Michael Loceff gives us another strong story line, this time filling in back story on Michael and offering one of the more eccentric villains of the series, Errol Sparks, (Julian Richings revels in his over-the-top character.) Director Jerry Cicoritti and director of photographer Danny Nowak experiment effectively with several new looks. The four-square split-screen effect works nicely to convey the noise and chaos of the video games room. The stretchy-cam technique used in the episode's climax communicates both the urgency of the operatives' race against the clock as they evacuate the bunker and the surreal horror of Michael's second loss of Simone.
Unfortunately, there is no depth given to Simone or the effect of her loss and no time spent establishing why she'd choose suicide over freedom, so it is left to Dupuis to do all the work. The episode gives him the opportunity to flex his dramatic muscles as we watch Michael's control begin to unravel. His best moments are with Wilson as Nikita plays friend and therapist. The actors take the spaces between the words and make a dance out of the silence. Dupuis has a remarkable capacity to communicate volumes with just his eyes, and his stillness is frequently the perfect foil for Wilson's activity. Early in the series, the producers and Dupuis disagreed on just how much emotion Michael would convey, but by the third and fourth episodes, feedback indicated that the audience got it, and the actor was vindicated.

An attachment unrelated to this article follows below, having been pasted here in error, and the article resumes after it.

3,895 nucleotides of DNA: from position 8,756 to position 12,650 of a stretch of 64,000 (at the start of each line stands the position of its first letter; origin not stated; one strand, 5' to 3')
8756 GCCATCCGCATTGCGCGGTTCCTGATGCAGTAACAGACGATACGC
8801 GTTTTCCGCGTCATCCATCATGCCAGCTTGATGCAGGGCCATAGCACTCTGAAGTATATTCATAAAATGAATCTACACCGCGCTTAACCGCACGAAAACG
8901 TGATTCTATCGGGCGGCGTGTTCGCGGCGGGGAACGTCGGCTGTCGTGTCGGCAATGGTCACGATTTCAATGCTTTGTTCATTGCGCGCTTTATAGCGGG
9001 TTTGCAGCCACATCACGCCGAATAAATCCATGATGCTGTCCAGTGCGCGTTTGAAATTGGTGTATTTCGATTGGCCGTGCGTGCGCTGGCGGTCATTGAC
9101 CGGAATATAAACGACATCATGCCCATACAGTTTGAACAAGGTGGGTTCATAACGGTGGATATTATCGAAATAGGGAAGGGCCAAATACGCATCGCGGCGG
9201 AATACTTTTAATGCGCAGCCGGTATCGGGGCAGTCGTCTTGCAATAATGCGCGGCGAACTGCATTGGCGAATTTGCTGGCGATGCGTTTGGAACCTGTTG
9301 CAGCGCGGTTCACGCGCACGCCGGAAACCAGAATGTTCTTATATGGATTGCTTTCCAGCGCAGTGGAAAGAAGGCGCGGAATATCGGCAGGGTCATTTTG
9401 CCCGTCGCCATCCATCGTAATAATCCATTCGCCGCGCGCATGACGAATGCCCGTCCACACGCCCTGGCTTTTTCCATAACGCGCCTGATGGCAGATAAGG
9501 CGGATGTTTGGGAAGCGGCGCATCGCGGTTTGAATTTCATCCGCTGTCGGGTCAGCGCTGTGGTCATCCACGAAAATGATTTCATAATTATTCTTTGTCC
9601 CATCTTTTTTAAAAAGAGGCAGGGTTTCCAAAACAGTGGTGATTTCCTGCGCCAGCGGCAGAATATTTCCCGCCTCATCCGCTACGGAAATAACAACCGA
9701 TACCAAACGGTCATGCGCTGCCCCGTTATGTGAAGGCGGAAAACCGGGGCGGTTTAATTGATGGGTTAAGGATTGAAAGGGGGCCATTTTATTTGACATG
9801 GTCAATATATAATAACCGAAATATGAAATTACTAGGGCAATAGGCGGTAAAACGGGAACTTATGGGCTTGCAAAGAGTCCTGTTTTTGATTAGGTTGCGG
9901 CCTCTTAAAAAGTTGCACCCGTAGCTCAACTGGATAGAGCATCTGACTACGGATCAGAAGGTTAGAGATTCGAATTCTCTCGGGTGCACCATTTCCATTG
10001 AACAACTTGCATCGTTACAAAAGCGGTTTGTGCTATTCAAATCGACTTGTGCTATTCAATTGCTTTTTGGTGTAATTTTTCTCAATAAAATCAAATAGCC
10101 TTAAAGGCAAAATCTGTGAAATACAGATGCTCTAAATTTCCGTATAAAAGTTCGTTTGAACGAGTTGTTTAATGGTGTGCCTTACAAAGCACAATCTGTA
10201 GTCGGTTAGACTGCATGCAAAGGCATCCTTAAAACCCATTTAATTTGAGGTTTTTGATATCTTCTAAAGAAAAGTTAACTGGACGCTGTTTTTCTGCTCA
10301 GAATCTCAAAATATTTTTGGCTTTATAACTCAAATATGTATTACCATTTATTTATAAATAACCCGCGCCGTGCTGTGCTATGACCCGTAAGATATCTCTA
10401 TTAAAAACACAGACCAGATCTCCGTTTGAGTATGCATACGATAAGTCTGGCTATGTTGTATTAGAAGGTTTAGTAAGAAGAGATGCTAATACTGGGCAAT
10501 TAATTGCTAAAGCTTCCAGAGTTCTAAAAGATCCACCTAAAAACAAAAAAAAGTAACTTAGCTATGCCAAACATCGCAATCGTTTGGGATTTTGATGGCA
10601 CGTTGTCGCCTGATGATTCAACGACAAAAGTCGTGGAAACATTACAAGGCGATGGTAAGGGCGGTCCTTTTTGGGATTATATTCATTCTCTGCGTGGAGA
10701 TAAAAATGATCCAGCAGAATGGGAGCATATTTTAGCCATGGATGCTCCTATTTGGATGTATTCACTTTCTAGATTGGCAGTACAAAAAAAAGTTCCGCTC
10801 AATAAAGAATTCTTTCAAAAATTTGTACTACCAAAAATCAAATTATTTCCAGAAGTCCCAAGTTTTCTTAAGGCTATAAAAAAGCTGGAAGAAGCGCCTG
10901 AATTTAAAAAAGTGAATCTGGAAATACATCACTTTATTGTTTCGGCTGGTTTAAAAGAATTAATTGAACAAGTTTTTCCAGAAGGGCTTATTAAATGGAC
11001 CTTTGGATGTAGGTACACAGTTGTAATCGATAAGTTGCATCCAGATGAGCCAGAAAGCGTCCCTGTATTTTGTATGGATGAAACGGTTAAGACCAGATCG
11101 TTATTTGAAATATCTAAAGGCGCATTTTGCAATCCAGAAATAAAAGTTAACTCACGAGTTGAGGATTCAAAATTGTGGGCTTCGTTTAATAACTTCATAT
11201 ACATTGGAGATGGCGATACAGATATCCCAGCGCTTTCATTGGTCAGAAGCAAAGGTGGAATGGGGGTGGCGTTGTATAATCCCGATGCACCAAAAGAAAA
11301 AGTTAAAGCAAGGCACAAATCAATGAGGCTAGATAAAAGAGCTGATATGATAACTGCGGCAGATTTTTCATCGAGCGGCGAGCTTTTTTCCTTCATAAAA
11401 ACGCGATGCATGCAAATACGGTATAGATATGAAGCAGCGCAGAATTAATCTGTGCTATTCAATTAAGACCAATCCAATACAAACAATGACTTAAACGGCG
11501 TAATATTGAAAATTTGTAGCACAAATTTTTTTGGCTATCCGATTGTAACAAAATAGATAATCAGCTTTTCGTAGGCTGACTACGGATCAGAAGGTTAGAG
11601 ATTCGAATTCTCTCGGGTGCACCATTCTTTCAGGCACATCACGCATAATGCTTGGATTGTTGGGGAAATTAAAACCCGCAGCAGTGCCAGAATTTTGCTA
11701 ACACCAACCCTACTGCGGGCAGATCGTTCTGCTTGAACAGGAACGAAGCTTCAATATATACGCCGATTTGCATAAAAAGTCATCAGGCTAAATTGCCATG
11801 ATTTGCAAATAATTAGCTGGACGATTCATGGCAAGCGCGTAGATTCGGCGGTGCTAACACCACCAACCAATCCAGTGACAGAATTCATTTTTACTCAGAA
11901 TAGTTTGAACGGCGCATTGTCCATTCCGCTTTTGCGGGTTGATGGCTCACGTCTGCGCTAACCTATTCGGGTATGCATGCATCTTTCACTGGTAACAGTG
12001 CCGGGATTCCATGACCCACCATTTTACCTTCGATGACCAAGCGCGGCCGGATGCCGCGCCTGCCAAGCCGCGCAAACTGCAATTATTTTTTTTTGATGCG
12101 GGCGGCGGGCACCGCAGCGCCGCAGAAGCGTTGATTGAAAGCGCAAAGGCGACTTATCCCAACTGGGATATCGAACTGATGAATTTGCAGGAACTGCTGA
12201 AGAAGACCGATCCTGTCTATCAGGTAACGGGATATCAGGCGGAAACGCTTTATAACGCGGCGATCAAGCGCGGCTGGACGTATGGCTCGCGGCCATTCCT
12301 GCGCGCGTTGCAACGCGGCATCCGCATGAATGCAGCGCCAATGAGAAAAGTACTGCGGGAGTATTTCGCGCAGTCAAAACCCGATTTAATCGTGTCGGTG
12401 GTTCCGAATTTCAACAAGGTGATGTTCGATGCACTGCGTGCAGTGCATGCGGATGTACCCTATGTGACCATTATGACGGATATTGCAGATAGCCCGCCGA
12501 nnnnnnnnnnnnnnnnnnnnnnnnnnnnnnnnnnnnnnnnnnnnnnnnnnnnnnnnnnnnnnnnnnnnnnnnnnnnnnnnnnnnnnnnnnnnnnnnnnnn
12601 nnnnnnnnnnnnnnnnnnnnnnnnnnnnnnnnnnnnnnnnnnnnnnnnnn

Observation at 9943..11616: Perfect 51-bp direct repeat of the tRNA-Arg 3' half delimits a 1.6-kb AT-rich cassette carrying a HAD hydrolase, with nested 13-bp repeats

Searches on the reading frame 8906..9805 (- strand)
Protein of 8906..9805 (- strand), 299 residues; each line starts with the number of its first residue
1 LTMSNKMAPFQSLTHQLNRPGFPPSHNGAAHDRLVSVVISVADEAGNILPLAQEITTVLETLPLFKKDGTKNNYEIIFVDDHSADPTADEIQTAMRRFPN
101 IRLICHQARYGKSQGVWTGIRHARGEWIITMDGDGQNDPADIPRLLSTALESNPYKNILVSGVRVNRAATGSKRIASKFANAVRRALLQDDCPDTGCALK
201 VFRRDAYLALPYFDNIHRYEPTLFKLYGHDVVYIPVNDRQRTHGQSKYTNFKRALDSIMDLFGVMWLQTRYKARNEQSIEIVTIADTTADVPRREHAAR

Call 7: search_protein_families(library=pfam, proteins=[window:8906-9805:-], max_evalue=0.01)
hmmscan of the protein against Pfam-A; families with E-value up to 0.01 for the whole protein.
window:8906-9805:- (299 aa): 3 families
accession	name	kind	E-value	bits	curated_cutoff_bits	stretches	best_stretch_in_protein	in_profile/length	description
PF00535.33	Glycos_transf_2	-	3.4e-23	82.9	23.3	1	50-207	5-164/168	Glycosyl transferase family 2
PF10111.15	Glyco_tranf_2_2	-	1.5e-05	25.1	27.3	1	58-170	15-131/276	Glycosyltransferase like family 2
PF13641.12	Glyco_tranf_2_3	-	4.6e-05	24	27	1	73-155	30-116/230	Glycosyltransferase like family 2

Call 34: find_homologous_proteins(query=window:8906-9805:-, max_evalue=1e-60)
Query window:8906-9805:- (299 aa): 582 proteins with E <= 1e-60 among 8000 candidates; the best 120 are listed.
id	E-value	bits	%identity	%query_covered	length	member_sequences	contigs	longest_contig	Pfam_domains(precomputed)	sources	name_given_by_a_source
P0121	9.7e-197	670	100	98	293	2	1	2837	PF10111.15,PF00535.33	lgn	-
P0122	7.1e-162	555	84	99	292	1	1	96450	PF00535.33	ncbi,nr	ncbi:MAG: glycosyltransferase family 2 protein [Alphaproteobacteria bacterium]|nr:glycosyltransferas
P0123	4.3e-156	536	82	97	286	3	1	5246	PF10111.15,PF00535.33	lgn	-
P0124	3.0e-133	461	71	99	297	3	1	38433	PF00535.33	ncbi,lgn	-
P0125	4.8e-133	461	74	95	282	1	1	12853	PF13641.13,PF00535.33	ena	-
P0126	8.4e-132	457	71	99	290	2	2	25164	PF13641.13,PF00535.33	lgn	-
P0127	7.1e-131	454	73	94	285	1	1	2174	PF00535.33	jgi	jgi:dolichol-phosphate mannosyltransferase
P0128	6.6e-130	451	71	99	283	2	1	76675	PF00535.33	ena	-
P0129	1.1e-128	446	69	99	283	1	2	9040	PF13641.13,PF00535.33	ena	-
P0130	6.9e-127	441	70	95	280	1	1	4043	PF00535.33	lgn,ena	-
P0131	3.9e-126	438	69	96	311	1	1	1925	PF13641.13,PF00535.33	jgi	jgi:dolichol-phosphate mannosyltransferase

Although it's not explicitly stated, one is left with the impression that not only does Operations know Simone is being held captive by Glass Curtain but has known all along. It's a notion that, for the audience, serves to expand the scope of Section's machinations. Michael may be the golden boy, but Operations will not flinch at using his loyalty to serve his own ends.
The episode is framed by scenes with Nikita and her neighbor Carla, a relationship that provides a healthy contrast to Nikita's other, dysfunctional, female-female relationship, with Madeline -- and with her own mother, as we will learn. This girl-pal friendship does much to normalize Nikita's life and to round out her frames of reference. Although there are surprises in store for the audience, the relationship gives Wilson and the writers room to humanize Nikita.
La Femme Peta, pp 100-101
Ted Edwards' "behind the scenes" look at this episode
The primary reason "Simone" was written was to give an answer to fans of La Femme Nikita who wanted to know why Michael and Nikita weren't getting together romantically. As Joel Surnow has mused elsewhere, the concern was that the audience might think Michael was gay or something, because it wasn't as though it would have been illegal for them to have a relationship. At the same time, events of the episode in some ways brought the duo closer together, though the ending -- as is the case at the closing of many an episode -- is rife with ambiguity.